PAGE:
Somewhere in the range between passive and aggressive behavior is the perfect mix for the most effective leader: assertive. Assertiveness gets a bad rap because it’s common to link assertiveness to being pushy or rude. However, the proper assertive approach is respectful, demonstrates confidence and allows for others to present alternatives.
Good assertive behavior often starts out with an aggressive appearance. A leader, or team member, states a position with confidence and no signs of being indecisive. It is presented as a starting point. If nobody offers a rational argument that refutes the position or a suitable replacement, then the assertiveness was positive and prevented analysis paralysis. The behavior is only aggressive if the person that makes the assertion will not consider data or rational alternatives presented from other potential contributors. Even then, a leader will often be faced with alternatives that both seem to have merit and they will have to select one over the other. If the decision is based on data or experience then s/he is merely being decisive, not aggressive.
Every good leader should feel obligated to share their thoughts, feelings and desires, which takes assertion. Their organization is looking to the leader for vision, strategy, guidance, direction and, well, leadership. If the strategy of the organization is a well-kept secret then there is no leader; they are just letting commerce happen to them. The same is true for team members. The top of your team or organization has you on their team to contribute. Simply taking the “I’ll go with whatever the rest of the team wants to do” approach is like saying, “I don’t want to contribute to this team”, unless it is an area about which you genuinely have no knowledge.
One of the top reasons why organizations, departments or project teams fail is because of the inability of their leader to be decisive. The ability to decide is one of the most important traits of a leader. The tool used to signify that a decision has been made is assertion. As a team member, we’ve all experienced a leader’s message that lacks the energy of conviction, or is so distorted with politics or “escape clauses”, that we have a difficult time getting behind the direction. Those of us that are lucky enough to have followed a leader with passion and vigor in their message, confidence in their direction and the humility to admit they were wrong, if they need to change direction, know that such behavior is always unifying, energizing and contagious.
Assertiveness is also a measure of the integrity of a leader. A passive leader can act honorably and not do what is wrong. However, integrity is made up of morality (not doing what is wrong) and character (doing what is right). Doing the right thing takes courage and an assertive behavior. If your child comes home from school and tells you that some of the other kids were calling another child fat, but you shouldn’t worry because your kid didn’t participate. That’s morality, and it’s good. However, a good question for your child might be, “Did you tell the other kids that what they were doing was wrong and they should stop?” That’s having the character to do what is right. It takes courage and it only happens with the use of assertion. It is also a trait that most people are willing to enthusiastically follow.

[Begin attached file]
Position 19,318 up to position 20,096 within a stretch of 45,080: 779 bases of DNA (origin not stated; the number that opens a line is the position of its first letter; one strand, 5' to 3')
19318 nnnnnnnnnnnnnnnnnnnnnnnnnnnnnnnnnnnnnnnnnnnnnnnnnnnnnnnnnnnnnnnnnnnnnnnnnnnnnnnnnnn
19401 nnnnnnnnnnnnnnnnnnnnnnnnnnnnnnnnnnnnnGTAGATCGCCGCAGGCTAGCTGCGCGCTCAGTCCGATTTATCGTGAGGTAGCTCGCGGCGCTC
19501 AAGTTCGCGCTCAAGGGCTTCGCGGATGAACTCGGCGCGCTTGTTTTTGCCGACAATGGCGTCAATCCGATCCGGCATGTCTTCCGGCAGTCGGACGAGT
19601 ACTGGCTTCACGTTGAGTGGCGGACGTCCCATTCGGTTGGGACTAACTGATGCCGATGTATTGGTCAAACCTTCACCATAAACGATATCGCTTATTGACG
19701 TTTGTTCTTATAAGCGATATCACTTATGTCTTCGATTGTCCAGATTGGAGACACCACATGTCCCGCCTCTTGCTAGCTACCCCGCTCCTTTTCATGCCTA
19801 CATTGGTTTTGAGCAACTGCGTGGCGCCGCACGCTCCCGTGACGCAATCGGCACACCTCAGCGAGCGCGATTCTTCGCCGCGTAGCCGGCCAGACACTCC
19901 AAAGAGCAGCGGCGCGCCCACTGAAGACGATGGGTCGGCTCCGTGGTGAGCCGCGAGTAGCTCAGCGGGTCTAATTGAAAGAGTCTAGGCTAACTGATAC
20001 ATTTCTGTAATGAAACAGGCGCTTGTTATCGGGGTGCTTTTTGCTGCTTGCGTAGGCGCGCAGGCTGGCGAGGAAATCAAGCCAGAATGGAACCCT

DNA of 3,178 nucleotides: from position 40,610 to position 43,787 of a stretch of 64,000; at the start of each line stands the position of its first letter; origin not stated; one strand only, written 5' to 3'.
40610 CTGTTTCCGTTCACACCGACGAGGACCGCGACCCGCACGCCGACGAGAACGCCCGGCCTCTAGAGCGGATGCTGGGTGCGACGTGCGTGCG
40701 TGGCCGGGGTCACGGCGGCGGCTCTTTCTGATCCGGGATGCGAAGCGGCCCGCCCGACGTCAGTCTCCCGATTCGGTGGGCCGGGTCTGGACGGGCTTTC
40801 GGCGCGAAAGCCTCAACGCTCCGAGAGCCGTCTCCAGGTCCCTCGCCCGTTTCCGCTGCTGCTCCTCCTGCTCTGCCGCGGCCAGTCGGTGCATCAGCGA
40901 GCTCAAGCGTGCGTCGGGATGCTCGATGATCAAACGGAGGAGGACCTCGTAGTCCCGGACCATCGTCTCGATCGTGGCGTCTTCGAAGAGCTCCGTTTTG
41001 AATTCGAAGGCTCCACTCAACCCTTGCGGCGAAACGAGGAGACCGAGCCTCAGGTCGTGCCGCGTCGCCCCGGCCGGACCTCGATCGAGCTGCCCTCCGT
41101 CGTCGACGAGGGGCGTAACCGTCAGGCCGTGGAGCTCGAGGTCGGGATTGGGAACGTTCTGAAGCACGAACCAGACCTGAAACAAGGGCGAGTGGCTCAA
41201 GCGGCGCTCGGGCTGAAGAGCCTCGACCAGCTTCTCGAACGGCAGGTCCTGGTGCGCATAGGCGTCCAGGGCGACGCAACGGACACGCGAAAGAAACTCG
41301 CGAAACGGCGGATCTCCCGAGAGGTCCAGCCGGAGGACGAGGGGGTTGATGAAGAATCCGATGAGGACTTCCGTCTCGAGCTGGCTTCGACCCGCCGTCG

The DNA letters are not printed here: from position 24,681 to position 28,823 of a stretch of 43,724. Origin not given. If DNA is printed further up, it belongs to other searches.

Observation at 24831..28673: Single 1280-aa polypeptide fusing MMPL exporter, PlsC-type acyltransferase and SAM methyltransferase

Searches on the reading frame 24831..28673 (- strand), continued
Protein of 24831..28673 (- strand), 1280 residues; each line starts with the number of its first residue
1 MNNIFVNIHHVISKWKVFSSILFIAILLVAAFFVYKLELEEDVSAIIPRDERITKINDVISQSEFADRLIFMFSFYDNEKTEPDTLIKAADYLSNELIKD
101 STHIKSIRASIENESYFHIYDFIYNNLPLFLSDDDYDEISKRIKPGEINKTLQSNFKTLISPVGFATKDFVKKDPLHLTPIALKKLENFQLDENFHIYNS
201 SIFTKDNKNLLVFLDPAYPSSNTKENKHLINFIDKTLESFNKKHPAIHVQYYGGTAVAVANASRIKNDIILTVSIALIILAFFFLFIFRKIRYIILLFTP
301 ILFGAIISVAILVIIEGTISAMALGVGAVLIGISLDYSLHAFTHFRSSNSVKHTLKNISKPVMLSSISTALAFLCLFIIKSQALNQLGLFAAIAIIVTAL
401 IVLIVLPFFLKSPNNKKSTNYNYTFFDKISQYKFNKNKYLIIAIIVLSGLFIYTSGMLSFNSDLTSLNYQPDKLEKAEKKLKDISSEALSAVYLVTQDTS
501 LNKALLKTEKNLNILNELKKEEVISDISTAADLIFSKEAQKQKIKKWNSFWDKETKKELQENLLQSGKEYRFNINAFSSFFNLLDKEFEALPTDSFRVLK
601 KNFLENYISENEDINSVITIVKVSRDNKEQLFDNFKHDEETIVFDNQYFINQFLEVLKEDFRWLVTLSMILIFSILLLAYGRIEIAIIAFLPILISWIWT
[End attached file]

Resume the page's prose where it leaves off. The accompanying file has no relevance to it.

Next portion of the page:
The rate of innovation and change in today’s business world requires constant evaluation for the need for course correction. We used to worry about “our practices”. Then we targeted “best practices”. Now, it’s clear that you will be left behind of you are not looking toward “next practices” (Mike Myatt makes this assertion in “Best Practices – Aren’t” (11/18/11, Forbes online)). Passive behavior has never led the charge for positive change. Indeed, if the primary focus is to “not ruffle feathers”, the organization has charted a course to failure. If the focus is profit, excellence and efficiency and the leader is data driven, logical, decisive and assertive the organization will challenge the status quo and find new ways to accomplish their goals and rising to even greater challenges.
Your opinion matters. The only way we know that you have one is for you to tell us. That’s being assertive. It doesn’t mean you should stick to classical assertiveness techniques like the “broken record” approach of repeating your position until you get your way. Rather, share your ideas and be willing to adjust your direction when confronted with compelling data. Course correction is a sign of maturity and shows that you are logical and willing to learn. If you were assertive enough to provide the team a starting point you have done them a great service.